A group of young adults leaving the safety and comforts of civilization to try and start a new life in a vast, unforgiving wilderness full of dangerous beasts and undiscovered wonders. That's this campaign setting in a nutshell. It should come as no surprise, then, that I'm striving to give the players a fair amount of autonomy, rather than railroading them into some Plot of Epicness.
This not only fits my preference for the picaresque in serial literature but also, in theory, makes it easier to create adventures that players can drop-in, drop-out of. (I say in theory because more often than not, I have to find some sort of excuse for so-and-so to suddenly disappear anyway.)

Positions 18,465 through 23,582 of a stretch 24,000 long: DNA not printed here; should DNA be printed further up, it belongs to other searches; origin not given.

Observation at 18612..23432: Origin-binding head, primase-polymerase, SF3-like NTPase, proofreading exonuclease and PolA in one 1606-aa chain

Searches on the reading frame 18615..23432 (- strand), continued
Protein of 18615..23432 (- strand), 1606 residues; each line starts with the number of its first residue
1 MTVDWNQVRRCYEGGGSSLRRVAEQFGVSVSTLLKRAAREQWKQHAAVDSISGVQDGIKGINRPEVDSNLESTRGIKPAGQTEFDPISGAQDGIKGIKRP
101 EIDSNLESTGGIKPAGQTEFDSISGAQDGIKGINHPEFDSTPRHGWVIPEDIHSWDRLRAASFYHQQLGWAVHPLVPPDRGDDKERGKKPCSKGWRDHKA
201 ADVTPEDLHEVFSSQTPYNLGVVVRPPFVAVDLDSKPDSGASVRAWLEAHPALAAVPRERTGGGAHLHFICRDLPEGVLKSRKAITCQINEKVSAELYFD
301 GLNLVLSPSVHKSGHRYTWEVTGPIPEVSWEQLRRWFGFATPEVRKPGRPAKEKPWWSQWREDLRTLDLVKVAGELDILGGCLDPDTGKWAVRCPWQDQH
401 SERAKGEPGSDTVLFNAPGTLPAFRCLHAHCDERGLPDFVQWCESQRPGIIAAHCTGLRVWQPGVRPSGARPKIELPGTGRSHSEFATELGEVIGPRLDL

Of course, even a sandbox has to have some structure-- I can't just have every single possible dungeon and NPC for half of a continent within arm's reach-- so, at the end of every adventure since the fourth (I needed to give the players a chance to "settle in", since for many of them it was their first real experience with the game), I've pulled out the slowly-growing campaign map and ask them, "So, what do you want to do next?" At which point they offer, discuss, and come to some agreement on a place they want to visit (Bloodpurse Isle, which led to the discovery of Jarmangle's Secret), a quest they want to complete (free or kill the young dragon, in the Dungeon Crawl adventure), or even a general direction (as when The Bard Said South).